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Sunday, April 15, 2012

Take Shelter

There's no two ways about it, it's been a busy couple of weeks at the cinema and though I really do still need to see Aardman's Pirates! there's still plenty to talk about. 


However, though I will probably still do roundups when the films really pile up, I've decided to from now on give each film its own specific post, regardless of how short the review is. This basically means that new reviews may well come out on a more regular basis from me and that it should be easier to find what you're looking for when navigating the site. I may go back and do this for older reviews as well but for now, this will be the new format going forward.


Anyway, on with the show with one of the more interesting films released this year, Take Shelter. 


Take Shelter is, at its heart, about a subject that isn't often tackled in American Cinema: the thin line between insanity and religious revelation, specifically the idea of prophecy. Now, admittedly, this does make Take Shelter something of an acquired taste but even if the subject matter doesn't resonate with you - though, I have to say right off the bat that I personally found it to be endlessly fascinating - the sheer excellence of the filmmaking should strike a chord with all art-house film goers.

The basic plot is simple enough: Curtis, an average blue-collar worker, starts having visions of an oncoming storm of biblical proportions but are these visions a look at things to come or are they simply a sign of a sudden descent into madness? As he becomes more and more obsessed, it becomes unclear even to Curtis himself whether the true threat lies in the fulfillment of his apocalyptic "prophecies" or simply is his own increasingly erratic behaviour.

The film plays out as a straightforward psychological thriller and has all the building tension and deliberate pacing for which the genre is known, but it's at its best when it goes beyond these trusty generic conventions and digs for something a little deeper. It's a powerful character study of someone who is, in effect, a modern day Noah but a Noah whose faith is constantly challenged by a world of "reason" whose skepticism is based on years of psychoanalysis and scientific empiricism. Its master stroke though, is that as much as the film is interested in the spiritual, the religious and the supernatural, it doesn't necessarily embrace any of these concepts. In the world of Take Shelter, Noah may well be nothing more than a deranged schizophrenic.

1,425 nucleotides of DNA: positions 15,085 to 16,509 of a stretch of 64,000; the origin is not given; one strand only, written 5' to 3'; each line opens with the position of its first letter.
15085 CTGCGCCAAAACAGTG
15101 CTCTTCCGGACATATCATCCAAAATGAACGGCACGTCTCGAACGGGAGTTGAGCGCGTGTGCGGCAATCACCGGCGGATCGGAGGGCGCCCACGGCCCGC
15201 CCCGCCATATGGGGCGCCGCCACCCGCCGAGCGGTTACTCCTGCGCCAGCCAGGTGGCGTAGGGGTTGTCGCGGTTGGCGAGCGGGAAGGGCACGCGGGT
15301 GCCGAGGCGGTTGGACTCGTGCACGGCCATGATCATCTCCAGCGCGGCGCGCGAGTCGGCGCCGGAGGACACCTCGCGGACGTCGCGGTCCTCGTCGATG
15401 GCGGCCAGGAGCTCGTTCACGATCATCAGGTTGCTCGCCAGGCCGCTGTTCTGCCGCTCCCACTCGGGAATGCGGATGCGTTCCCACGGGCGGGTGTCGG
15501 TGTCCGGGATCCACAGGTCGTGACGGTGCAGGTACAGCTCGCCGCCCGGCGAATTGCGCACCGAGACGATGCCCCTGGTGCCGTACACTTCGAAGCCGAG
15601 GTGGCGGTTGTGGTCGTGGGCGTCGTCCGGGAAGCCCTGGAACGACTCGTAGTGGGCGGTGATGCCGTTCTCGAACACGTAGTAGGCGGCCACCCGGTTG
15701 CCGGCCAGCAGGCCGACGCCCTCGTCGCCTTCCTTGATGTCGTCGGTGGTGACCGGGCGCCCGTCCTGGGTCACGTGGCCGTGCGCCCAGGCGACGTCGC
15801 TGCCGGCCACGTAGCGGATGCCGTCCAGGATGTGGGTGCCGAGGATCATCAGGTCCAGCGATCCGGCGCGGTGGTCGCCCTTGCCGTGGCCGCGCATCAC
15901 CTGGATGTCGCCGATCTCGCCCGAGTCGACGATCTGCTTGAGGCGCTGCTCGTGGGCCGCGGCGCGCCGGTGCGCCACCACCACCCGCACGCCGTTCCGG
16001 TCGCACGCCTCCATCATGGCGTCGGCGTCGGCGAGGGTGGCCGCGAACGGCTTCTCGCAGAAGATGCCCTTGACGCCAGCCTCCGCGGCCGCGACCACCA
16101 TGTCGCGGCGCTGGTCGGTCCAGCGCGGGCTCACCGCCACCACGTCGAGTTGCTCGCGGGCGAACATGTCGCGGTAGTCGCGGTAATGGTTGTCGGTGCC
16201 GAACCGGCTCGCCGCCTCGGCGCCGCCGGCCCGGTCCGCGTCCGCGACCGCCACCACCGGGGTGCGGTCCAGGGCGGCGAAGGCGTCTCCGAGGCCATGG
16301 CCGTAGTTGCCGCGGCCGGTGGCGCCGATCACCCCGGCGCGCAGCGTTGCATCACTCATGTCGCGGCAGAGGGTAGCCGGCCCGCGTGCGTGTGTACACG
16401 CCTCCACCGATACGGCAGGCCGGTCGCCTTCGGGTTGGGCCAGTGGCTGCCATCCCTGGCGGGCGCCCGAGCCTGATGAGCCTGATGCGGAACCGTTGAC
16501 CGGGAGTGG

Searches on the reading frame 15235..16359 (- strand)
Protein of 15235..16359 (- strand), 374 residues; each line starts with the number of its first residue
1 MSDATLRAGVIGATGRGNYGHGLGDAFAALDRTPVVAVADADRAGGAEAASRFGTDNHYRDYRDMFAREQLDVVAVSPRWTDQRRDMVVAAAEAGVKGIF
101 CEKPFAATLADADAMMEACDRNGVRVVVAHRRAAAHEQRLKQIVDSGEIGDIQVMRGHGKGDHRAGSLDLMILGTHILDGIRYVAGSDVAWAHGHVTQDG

It's this ambiguity, this ambivalence that drives the film, but it is the combination of writer/ director Jeff Nichols' disciplined storytelling and the power of the performance of its leads that make the film the raging success that it is. Jessica Chastain has already been excellent in (roughly) a half dozen films released over the last year, but it may well be her work here that cements her position as the single greatest actress of her generation - though, of course, it may just as easily be the cumulative effect of so many diverse but equally sublime performances delivered in so short a time period. Either way, her ability to turn what could have been a thankless "long suffering wife" role into something fully fleshed out and entirely relateable makes her the perfect foil for the film's central figure, Michael Shannon's Curtis.

As for Shannon, while he has something of a reputation for being one of the "scariest" screen-presences around, his performance here takes his natural intensity and tempers it into an entirely believable portrayal of a man who is both ordinary and unbelievably complex. His beautifully honed, subtle and expressive performance here once again shows him to be one of the best and most under-rated actors around.

Of course, solidifying the actors' reputation is one thing - that Chastain and Shannon are brilliant has been apparent for a while now - but it's quite another to cement its writer/director as one of the best American filmmakers working today when this is only his second feature film. And yet, Take Shelter does precisely that. It's a perfectly constructed and beautifully shot but Take Shelter is a near-flawless piece of storytelling that deals with a tricky subject matter with a killer combination of the ease and confidence of a veteran filmmaker and the passion and vigour of a young director with something to prove. It took a while to get here but Take Shelter is a must-see for film fanatics and theology students, both.


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